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Want to Remain Competitive? Go Carbon Neutral This Decade

Greg Heilers headshotWords by Greg Heilers
Energy & Environment
Carbon Neutral

A company that does not address climate change faces numerous, severe risks, sustainability experts warn in a new joint survey from GlobeScan and SustainAbility. Only 2 percent of the 554 respondents from 66 countries predicted “no negative financial consequences for companies that fail to act on climate.” The solution? A plan to go carbon neutral by 2030 — if not sooner.

Nearly half of the experts warned that companies failing to move toward carbon neutrality in the next decade would see their reputations suffer. A third of respondents moved that deadline up to 2025. Another third of surveyed experts predicted climate impacts would lead to greater vulnerability of financial and physical elements.

The third installment of the bi-annual report, initiated in 2015 alongside the Paris Climate Agreement, wasn’t all doom and gloom, though. The experts shone a spotlight on several early corporate climate leaders: Unilever (22 percent), Patagonia (15 percent), Tesla (11 percent), Ikea (10 percent) and Alphabet (the parent company of Google, with 6 percent) were the top votes.

The 5 most effective climate adaptation strategies

The joint GlobeScan and SustainAbility survey crowdsourced experts’ most valuable suggestions for how to adapt to climate change. When prompted to evaluate several strategies for climate change adaptation, the experts identified several tactics which would provide immense value to corporations’ intent on going carbon neutral:

  1. The study found that 69 percent of surveyed experts believe enhancing supply chain resilience is a critical strategy for climate change adaptation.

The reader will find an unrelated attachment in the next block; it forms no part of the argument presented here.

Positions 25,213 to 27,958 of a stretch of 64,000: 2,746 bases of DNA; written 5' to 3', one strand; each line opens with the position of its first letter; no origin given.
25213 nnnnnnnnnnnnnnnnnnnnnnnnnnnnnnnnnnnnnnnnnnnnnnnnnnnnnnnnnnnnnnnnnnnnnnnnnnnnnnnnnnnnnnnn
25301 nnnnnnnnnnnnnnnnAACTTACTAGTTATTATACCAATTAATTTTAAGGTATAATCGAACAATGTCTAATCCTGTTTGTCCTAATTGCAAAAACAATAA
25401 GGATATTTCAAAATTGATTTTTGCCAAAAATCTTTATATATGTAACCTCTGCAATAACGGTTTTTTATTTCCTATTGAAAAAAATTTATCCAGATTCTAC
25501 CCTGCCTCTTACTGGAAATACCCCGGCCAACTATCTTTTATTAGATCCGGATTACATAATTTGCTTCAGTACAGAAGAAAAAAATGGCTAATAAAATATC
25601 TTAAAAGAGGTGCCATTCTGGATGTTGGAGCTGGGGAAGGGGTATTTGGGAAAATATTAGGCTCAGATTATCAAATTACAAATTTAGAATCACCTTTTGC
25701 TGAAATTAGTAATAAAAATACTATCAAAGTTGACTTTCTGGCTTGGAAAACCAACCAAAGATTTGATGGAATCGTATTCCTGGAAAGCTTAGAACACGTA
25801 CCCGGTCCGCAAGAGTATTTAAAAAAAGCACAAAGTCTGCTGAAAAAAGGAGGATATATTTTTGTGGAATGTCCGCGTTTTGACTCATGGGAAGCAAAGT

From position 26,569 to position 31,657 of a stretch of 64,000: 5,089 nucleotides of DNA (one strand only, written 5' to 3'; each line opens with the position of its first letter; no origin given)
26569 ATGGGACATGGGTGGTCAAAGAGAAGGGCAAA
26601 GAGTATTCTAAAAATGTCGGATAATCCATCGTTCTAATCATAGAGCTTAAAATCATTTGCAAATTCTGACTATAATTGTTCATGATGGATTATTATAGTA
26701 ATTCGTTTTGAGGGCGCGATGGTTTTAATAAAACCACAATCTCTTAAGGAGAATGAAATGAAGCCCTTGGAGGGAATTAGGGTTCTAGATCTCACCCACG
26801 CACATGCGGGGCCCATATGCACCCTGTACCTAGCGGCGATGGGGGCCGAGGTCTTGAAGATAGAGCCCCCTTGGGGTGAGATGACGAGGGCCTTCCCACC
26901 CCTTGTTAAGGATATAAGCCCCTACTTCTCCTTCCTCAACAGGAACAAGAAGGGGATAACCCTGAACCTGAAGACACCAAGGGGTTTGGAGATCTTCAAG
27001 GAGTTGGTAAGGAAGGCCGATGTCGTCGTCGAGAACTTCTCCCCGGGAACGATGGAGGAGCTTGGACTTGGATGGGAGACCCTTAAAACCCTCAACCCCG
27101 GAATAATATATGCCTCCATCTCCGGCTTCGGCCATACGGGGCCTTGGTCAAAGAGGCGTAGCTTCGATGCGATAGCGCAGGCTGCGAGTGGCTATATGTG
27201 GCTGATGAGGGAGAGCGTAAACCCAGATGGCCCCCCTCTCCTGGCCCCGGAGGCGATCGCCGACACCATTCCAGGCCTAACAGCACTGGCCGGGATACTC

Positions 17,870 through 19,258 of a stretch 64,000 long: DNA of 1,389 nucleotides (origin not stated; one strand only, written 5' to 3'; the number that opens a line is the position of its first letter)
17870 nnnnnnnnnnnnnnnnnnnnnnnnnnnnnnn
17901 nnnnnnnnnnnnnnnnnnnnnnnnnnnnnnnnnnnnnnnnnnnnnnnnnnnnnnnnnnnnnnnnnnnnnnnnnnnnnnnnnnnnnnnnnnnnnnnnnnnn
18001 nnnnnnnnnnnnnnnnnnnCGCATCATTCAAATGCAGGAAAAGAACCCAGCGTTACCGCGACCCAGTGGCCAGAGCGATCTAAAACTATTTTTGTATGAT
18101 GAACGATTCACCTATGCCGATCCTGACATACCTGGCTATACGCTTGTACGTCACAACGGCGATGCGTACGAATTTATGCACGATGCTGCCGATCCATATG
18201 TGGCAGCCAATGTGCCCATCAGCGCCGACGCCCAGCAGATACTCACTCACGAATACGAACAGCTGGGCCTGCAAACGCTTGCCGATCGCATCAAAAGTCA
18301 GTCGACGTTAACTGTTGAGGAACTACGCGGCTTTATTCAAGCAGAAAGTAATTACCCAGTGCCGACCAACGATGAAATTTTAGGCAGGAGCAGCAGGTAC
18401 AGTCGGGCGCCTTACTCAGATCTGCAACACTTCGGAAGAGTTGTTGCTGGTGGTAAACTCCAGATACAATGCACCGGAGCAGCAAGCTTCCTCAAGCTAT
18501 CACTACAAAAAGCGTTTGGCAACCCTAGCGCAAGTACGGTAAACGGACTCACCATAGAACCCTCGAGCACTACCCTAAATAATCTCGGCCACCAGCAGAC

2. Becoming an advocate for policies which foster climate change adaptation was suggested as an effective tactic by 63 percent of experts.
  3. A similar 63 percent of experts also voted for conducting an organization-wide assessment of physical risks, being sure to account for different scenarios of greenhouse gas emissions.
  4. Public infrastructure garnered the attention of 61 percent of experts, who advocated for greater resilience.
  5. Slightly less than half (44 percent) of the experts touted more funding for at-risk populations as a worthwhile adaptation strategy.

Of note, 2019 was the first time in the report’s history that science-based targets enjoyed greater support from respondents, up to 77 percent from the 66 percent recorded in both 2015 and 2017.

A call to corporate climate action

The overall sentiment expressed by experts was that current progress is not enough to avoid irreversible climate change. In 2019:

  • 49 percent of experts stated that it was unlikely we would avoid “major, irreversible damage to human, social, and ecosystem health.”
  • A further 16 percent voted that damage had already occurred.
  • 15 percent of experts remained neutral on the subject.
  • Only 16 percent were optimistic about our odds of innovating quickly enough to avoid major damage.
  • And, 4 percent abstained from issuing predictions on the matter.

Business leaders interviewed for the press surrounding the survey’s publication tended to agree with the bleak outlook held by a majority of experts, though they also saw the challenges as opportunities to rise to the occasion.

The business case for going carbon neutral

SustainAbility Executive Director Mark Lee summed up the survey as “a reminder that current action, while certifiably representing progress, is not enough to stave off major damage from climate change.” He encouraged corporations to “take immediate and rapid steps towards a low-carbon future.”

Mike Gerbis, the CEO of GLOBE Series and The Delphi Group, called for greater ambition. He found it “inspiring to be among so many of the companies and individuals who are at the vanguard of sustainability and climate leadership,” adding that he and his colleagues “look forward to accelerating our collective impact over the next decade.”

GlobeScan Director Eric Whan agreed with their sense of urgency, adding that, “The pressure is on for 2020, and experts are pointing fingers at both good and bad.”

For corporations who value their reputations, their bottom line, or–at the most basic level–their ability to live on this planet, this is the decade of climate action.

Image credit: Pexels

Greg Heilers headshotGreg Heilers

Greg Heilers writes on green business and sustainability for private clients and top publications. After graduating from university, he had the privilege to learn from opportunities in France, Palestine, Scotland, Guatemala and the USA. Today, he lives in the San Francisco Bay Area, and enjoys any chance he gets to garden or hike.

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